With the bells of Notre Dame heralding a glorious Easter Sunday morning, a tourist uses a cash point a short stroll from the ancient Paris cathedral.

Within seconds he is surrounded by an aggressive gang of Roma sneak thieves, who make no secret of what they want from him.

Feeling hands on his back and arms, the middle age man turns around in horror to see the utterly fearless gang casually trying to help themselves to his money.

Gang

Such scenes have become so common in the French capital that police last week called for the ‘systematic eviction’ of Roma.

Groups of thieves, many of them teenagers, swarm around the main tourist landmarks day and night.

‘They respect nobody–they just want money or anything else they can steal,’ said another tourist who witnessed the incident at the cashpoint between Notre Dame and the Louvre museum, in the 1st arrondissement.

‘It might have been Easter, but the gangs were everywhere,’ she said. ‘One minute the man was making a cash withdrawal, the next he was a crime victim.

‘If the police come anywhere near the Roma, they just laugh and then run off. Areas are becoming completely lawless.’

Paris is the most popular tourist destination in the world, and the British make up the city’s biggest visitor group, but its battle against the Roma is a losing one.

Charity and human rights groups were furious last week when a leaked police memo called for the ‘systematic eviction’ of Roma from the centre of the city.

It followed the country’s Prime Minister, Manuel Valls, saying that the travelling communities of mainly Romanians and Bulgarians ‘cannot integrate’ and should be deported.

A spokesman for Charity group Catholic Help described the note as a ‘scandal’, saying that it ‘stigmatised a poor community’ and amounted to ‘racial profiling’- something which is illegal in secular France.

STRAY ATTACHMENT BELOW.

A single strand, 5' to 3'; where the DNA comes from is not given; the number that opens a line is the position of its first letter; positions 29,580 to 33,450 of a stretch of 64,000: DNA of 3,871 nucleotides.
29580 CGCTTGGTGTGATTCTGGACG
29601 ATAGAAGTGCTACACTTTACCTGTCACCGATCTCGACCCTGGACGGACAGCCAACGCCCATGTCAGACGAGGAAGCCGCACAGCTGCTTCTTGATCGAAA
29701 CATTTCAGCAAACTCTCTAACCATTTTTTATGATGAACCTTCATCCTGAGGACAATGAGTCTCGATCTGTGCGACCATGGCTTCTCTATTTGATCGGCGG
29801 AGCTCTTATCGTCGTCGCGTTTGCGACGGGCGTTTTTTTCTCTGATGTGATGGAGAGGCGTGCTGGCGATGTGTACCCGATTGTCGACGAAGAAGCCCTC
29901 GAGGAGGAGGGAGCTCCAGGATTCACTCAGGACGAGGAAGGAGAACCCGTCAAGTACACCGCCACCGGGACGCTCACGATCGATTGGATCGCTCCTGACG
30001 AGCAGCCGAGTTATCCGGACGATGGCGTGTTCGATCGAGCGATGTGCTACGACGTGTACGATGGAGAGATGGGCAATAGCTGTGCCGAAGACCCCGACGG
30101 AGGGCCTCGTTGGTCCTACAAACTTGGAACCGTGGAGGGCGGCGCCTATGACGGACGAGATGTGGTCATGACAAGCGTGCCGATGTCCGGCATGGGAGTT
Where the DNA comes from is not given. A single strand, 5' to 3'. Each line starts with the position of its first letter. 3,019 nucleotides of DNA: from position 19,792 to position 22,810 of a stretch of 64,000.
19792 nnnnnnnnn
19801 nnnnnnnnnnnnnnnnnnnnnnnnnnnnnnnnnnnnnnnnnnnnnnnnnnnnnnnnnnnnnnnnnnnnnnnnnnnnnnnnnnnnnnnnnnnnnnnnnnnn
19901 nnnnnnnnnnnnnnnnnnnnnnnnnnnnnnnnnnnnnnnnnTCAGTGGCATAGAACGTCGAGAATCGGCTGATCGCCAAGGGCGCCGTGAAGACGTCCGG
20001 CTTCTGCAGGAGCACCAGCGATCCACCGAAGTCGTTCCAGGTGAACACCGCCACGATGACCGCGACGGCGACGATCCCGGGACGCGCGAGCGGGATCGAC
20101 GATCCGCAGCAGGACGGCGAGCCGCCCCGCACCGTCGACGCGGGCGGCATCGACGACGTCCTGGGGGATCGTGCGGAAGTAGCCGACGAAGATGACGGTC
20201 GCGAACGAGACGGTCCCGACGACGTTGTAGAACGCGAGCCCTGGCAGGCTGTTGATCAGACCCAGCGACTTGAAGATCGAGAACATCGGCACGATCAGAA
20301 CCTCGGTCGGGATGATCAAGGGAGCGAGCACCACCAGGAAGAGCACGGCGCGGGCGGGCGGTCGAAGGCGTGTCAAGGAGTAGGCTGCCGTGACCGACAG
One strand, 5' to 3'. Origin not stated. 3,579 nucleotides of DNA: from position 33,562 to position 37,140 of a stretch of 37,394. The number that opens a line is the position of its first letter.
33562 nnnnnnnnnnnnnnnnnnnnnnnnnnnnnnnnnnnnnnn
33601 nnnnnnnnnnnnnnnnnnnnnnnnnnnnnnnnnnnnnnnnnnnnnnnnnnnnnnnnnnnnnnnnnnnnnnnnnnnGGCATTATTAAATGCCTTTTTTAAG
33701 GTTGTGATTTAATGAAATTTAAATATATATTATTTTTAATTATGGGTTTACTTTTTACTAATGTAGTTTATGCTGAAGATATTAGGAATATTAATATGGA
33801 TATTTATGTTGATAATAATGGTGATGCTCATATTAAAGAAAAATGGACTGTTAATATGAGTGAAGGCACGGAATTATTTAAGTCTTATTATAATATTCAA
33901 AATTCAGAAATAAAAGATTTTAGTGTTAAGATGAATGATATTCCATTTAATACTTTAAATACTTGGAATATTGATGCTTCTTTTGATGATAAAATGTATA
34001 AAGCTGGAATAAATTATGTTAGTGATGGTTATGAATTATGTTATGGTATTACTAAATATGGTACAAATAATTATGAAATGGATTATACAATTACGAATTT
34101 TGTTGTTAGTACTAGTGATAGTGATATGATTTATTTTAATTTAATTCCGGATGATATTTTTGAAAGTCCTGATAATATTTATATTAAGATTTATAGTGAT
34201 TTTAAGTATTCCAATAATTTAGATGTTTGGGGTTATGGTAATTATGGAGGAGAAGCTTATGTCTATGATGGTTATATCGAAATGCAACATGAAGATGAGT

But other Paris officials argued that Roma are behind most of the crime in the city, involving themselves in everything from aggressive begging to muggings and burglaries.

Gangs of young Roma, including women and children, can regularly be seen harassing tourists.

Many of the Roma beggars who congregate around cash points and banks have very young children with them, including babies.

Most of them live in large shanty towns on the outskirts of Paris, but more and more are setting up new camps in central parks and squares.

Jean-Pierre Colombies, spokesman for the SNOP-SCSI police union, said Roma were constantly moving around Paris.

‘It’s musical chairs’ said Mr Colombies. ‘We chase the Roma from one place to another, from one arrondissement to the next.’

Even Stephane Le Foll, spokesman for France’s Socialist Government, appeared to back the police, saying that extremely poor communities living rough in Paris made ‘everybody extremely nervous’.

Mr Le Foll said: ‘We’re obliged to regulate all that, to be clear on all that, not to consider that nothing has happened.’

Prime Minister Valls has continued a policy started by former president Nicolas Sarkozy of razing Roma camps, and trying to deport as many of their occupants as possible.

This has led to protests from a number of human rights groups, including Amnesty International, which points out that most Roma in France are Romanian or Bulgarian and as such are EU citizens with the right to live and work in the country.

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